ICF Worlds: Hill Delivers--Repeats For The Title

Cory Hill

Cory Hill

Cory Hill put on a master class at the ICF World Championships in Hong Kong.  Hill took a flyer from leader Hank Mcgregor and the rest of the main pack about 2 Kilometers after the start. He took the hotspot and maintained the lead throughout the entire race.  Big conditions created a dynamic setting as competitors plowed forward through the headwinds to the turnaround at the nine pins sea stacks.

Once around Nine Pins the racers turned up the pace going blow for blow on the ripping downwind.

It was during the downwind that Hank Mcgregor heroically bridged back up and threatened Hill for the top spot--creating a nail-biting finish.  Hill maintained composure and kept up the relentless pressure, successfully staving off Mcgregor's threat.  Jasper Mocke was able to slot in at third, cooling off a surging Kenny Rice and displacing him on the podium in the final section.  Consolation for Kenny Rice as he finished the day in a respectable fourth place and newly crowned Under-23 World Champion.

Sean Rice in at fifth.

Jeremy Cotter sixth,

Matt Bouman Seventh,

Mackenzie Hynard eighth. 

Austin Kiefer finished as first American in tenth place. 



ICF Worlds: Nixon makes most of ocean race that became a marathon

Source:  https://www.canoeicf.com/news/nixon-makes-most-ocean-race-became-marathon

South Africa’s Hayley Nixon has broken through to become the third ICF Canoe Ocean Racing World Champion in as many races, mastering the flat conditions in Hong Kong to storm to an impressive title.

Nixon took the lead after the first turn and never looked back, firstly beating back the challenge from early race leader, Teneale Hatton of New Zealand, and then withstanding a late challenge from South African teammate, Michelle Burn.

“World champion – I think I’m going to cry. I’ve been waiting to hear that all my life. It sounds amazing,” Nixon said.

“I had to talk to myself quite a lot. There was never room for complacency. I was looking over my shoulder every 200 metres.

“I couldn’t be more proud. I’ve finished next to a previous World Champion, and Michelle Burn, who was almost a World Champion. I couldn’t be prouder, but I’m exhausted.”

The race turned into more of a marathon event than an ocean race, the flat still conditions in complete contrast to conditions in Hong Kong earlier in the week.

Nixon, who came to ocean racing from a rowing background, said although she would have preferred more challenging conditions, the flat water worked to her advantage.

“I think a lot of these girls come from surf lifesaving and big wave backgrounds, so they’re really lethal in the runs. That’s where they’re efficient.

“I’m really efficient when it’s long and hard. For me, the harder the better. That’s where I really get to thrive.”

She also attributed her strength in the water to her decade in rowing.

“I owe a lot of my conditioning and my engine to rowing,” she said.

“The training we did then was ruthless, it was smart, and it was ten years of pure conditioning.

“I’ve basically spent the past four years trying to paddle a ski, and mastering the downwind.”

The U23 world title went to Sweden’s Linnea Stensils, a World Cup 200 metre gold medallist earlier this year.

“I didn’t know when I crossed the finish line that I was first in the U23,” Stensils said.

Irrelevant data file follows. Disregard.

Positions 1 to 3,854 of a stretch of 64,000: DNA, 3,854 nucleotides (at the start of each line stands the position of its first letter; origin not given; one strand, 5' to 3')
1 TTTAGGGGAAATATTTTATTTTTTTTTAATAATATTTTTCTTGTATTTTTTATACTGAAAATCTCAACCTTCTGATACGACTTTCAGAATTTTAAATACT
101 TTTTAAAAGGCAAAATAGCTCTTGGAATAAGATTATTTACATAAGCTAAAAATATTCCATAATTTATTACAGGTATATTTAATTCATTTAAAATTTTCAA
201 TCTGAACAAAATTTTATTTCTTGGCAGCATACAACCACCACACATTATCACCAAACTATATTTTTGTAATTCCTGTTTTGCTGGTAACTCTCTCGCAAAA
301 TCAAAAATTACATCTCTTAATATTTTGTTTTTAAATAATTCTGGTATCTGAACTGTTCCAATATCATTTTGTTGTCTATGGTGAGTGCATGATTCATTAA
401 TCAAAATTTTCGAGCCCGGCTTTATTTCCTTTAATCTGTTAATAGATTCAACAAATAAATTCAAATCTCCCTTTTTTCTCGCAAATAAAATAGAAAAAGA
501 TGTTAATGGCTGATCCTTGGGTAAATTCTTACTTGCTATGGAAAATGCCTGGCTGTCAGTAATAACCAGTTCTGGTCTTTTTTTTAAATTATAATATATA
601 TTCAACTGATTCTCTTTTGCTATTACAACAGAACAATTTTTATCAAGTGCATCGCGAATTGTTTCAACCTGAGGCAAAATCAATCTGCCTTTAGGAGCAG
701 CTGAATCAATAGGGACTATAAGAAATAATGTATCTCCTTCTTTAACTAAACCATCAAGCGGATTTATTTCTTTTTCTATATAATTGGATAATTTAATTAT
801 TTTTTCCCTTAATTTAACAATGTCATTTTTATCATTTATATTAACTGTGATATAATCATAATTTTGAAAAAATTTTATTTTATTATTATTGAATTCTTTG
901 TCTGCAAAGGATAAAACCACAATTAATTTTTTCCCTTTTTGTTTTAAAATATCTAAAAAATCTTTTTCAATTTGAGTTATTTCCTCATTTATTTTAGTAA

“I need to improve my aerobic capacity so this is very good training for me. It’s been good for me, motivation for going out at home in the cold.

“I’ve done three ocean races, and all have them have been flat. Hopefully next time there will be some waves.”

The U18 title went to South Africa’s Sabina Lawrie.



  1. NIXON Hayley  (RSA)     1:55:25
  2. BURN Michelle (RSA)    1:55:41
  3. HATTON Teneale (NZL) 1:56:16 


  1. STENSILS Linnea (SWE)         2:00:51
  2. PURCHASE Kyeta (RSA)         2:04:17
  3. MARIE SAINTE Laury (FRA)  2:09:04 


  1. LAWRIE Sabina      (RSA)      2:05:25
  2. SINCLAIR Georgia (AUS)      2:06:13
  3. WOOD Zara           (RSA)       2:18:29

Pic by Graham Daniel

Ukraine's Trunov suspended for doping violation

Trunov, front--on four-year suspension

Trunov, front--on four-year suspension

The International Canoe Federation has announced the four-year suspension of Ukranian sprint paddler Igor Trunov following a positive drug test earlier this year.

Trunov returned the positive test during an in-competition test at the opening ICF Canoe Sprint World Cup event in Montemor-o-Velho, Portugal, in May.

As a result, Trunov and his teammates will be disqualified and will be required to return the gold medals they won in the K4 500 and K2 500 in Montemor, along with the K2 500 bronze medal they won in the second ICF World Cup in Szeged.

He will also be disqualified from the K1 200 metres and ordered to return the silver medal he won in Montemor.

Trunov returned an elevated testosterone reading, and after careful consideration by the ICF Doping Control Panel, a decision was taken to apply the full force of the law against the Ukranian.

“The International Canoe Federation is determined to wipe out cheating in our sport,” ICF President Jose Perurena said.

“There is no place for doping in any sport, and we will continue to take a strong stand until the message gets through to athletes; cheat and you will be caught, and you will suffer the consequences.

“We have so many tremendous athletes in canoeing, all clean and working hard to be the best they possibly can. We owe it to them, the fans and the sport to maintain our zero-tolerance of doping, and we make no apologies for cracking down hard on athletes who break the rules.”

Source:  https://www.canoeicf.com/news/ukraines-trunov-suspended-doping-violation